You might think it a considerable risk during an election year, but President Cyril Ramaphosa had no qualms telegraphing just how severely his party, the ANC, has entirely detached itself from the lives of the people he expects to vote for it. 

Speaking to the media, Ramaphosa bemoaned how MPs were “struggling to make ends meet”, adding that many of them were “cut to the bone because they have had no meaningful increase for quite a while”. 

It was a startling statement in its emotional obtuseness, but it nevertheless provided revealing insight into the Marie Antoinette-style of self-interest which has polluted the governing party. 

The fact is, MPs’ salaries are many multiples of the average salary in SA. For example, National Assembly speaker Thandi Modise and National Council of Provinces chair Amos Masondo each get R2.8m, committee chairs get R1.49m and normal members of the National Assembly get R1.13m. 

However, this isn’t the end of it. MPs also receive numerous perks, including free flights, accommodation, food in parliament and phones and laptops. 

According to the University of Cape Town’s Southern African Labour & Development Research Unit (Saldru), this puts every MP firmly in the top 1% of earners in a country where 90% of people in a household have an income of less than R7,500 a month. 

Now, the point here isn’t to bemoan SA’s extreme inequality, which is a grim axiomatic reality. Rather it is to say that for MPs to whine about their lot in life — when the people they’re mandated to provide better lives for are far worse off — takes not only world-class selfishness, but also rock-bottom EQ. 

But it does illustrate how many MPs believe they’re entitled to this treatment, rather than seeing themselves for what they are: politicians living off the taxpayers’ dime.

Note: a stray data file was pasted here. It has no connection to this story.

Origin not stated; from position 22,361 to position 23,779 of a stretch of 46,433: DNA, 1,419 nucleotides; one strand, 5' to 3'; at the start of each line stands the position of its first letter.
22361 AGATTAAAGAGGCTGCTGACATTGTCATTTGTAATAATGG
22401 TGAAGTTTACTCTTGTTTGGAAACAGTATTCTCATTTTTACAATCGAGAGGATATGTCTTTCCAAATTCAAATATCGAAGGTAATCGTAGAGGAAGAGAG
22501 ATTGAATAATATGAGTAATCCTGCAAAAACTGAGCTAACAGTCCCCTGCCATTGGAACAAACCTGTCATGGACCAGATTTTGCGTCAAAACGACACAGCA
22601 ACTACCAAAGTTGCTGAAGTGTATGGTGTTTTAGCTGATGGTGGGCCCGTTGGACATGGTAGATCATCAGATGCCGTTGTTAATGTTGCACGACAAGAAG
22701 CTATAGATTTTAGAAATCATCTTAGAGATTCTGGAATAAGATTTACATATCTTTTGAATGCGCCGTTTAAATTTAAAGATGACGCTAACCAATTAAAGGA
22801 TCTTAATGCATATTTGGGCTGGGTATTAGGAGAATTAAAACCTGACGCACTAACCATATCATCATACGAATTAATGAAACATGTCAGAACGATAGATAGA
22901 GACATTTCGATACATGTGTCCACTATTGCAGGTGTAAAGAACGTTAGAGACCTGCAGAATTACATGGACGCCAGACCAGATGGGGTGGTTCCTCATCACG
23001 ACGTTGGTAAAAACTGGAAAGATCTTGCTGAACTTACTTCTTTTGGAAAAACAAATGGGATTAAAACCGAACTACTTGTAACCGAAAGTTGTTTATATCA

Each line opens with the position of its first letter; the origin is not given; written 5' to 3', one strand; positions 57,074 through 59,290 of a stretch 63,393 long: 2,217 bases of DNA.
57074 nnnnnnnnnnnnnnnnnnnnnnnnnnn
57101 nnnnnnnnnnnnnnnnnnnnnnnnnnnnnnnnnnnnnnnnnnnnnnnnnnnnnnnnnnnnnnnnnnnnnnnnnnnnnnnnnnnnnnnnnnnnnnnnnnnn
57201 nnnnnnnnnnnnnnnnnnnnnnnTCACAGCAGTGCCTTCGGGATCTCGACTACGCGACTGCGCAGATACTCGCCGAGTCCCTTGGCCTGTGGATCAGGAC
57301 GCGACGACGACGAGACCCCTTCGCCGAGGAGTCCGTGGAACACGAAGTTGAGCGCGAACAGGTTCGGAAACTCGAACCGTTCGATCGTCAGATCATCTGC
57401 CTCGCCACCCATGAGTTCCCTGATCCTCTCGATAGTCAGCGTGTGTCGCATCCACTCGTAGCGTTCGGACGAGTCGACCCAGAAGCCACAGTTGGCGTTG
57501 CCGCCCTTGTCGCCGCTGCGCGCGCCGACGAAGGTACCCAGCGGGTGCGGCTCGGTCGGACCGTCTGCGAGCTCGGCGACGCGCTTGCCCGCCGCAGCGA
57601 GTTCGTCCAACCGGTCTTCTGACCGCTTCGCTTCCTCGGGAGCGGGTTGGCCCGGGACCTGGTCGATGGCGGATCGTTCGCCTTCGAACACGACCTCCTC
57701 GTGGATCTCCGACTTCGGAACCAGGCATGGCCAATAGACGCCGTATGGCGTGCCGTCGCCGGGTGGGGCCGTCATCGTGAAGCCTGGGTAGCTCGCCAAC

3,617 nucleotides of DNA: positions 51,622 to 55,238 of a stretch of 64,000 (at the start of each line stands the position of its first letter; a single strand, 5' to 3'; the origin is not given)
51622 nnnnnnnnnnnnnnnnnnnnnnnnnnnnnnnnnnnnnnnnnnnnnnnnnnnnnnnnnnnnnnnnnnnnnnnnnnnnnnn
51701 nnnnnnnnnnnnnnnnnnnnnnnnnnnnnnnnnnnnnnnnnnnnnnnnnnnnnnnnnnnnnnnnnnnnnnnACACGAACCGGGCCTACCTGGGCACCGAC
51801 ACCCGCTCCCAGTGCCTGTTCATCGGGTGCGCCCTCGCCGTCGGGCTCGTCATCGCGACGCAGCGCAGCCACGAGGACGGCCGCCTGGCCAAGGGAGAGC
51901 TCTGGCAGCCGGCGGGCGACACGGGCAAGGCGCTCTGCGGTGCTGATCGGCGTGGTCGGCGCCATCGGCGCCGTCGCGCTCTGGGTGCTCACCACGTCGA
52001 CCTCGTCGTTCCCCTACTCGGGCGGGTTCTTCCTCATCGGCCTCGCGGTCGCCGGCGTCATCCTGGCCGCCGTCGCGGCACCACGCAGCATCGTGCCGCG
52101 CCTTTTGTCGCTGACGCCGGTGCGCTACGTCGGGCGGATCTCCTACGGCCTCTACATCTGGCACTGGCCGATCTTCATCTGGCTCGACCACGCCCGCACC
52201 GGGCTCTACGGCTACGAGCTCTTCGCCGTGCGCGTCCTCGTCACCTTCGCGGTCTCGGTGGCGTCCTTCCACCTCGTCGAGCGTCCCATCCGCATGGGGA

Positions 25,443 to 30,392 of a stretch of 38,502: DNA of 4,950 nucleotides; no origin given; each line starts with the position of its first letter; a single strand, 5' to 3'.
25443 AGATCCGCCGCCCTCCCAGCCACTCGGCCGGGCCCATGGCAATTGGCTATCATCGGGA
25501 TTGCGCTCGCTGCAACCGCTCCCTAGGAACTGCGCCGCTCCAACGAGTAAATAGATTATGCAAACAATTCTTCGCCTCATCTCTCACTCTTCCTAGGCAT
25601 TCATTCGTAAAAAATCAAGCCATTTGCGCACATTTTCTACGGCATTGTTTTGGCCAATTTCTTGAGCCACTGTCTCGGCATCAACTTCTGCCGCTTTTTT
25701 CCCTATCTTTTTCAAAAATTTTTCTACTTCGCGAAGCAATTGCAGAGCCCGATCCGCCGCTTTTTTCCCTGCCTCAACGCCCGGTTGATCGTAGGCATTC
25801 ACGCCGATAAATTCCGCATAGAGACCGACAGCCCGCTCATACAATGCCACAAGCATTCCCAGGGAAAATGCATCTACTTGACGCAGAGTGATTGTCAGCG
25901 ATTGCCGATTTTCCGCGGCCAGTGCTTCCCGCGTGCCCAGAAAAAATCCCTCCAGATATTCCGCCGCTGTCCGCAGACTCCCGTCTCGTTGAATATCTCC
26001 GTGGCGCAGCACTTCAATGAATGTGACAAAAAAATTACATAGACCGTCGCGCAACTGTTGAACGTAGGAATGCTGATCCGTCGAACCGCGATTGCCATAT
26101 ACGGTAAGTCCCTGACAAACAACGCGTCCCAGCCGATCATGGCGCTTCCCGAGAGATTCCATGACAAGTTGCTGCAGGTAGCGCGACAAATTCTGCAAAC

For further evidence of this deluded entitlement syndrome, consider the testimony of Norma Gigaba, estranged wife of former finance minister Malusi Gigaba, to the Zondo commission in May.

There, she revealed that her husband had given her a credit card with a R100,000 monthly limit, contradicting his claim of a R3,000 limit. “There is nothing in my life that I can do with R3,000 and he knows that,” she said. 

Norma might be able to do “nothing” with R3,000, but according to Saldru, 75% of South Africans survive for an entire month with an income of less than that. 

Yet, Norma would use the “allowance” she got from her husband — which, aside from the Guptas’ largesse, would have come from his taxpayer-funded salary — to splash out on handbags costing upwards of R30,000. 

For a country in which, as Stats SA reported last week, 43% of people are now unemployed (at the widest definition, which includes those who have given up looking for a job), it’s a signal of how out of touch our political leaders are that they’re bemoaning their ill fortune for “only” earning many multiples of what most people have to live on. 

It illustrates that not only has their path entirely deviated from that of the voters they’re meant to represent, but they’ve also given up trying to feign empathy. And this rarely ends well. 

Historians now dispute whether it was Marie Antoinette, the queen to King Louis XVI, who, when told of Parisians’ battle to find bread in 1789, callously said: “Let them eat cake.”

But what is indisputable is that the out-of-touch monarchy’s rampant self-interest had gory consequences: in 1793, at the height of the French Revolution, she was sent to the guillotine.​


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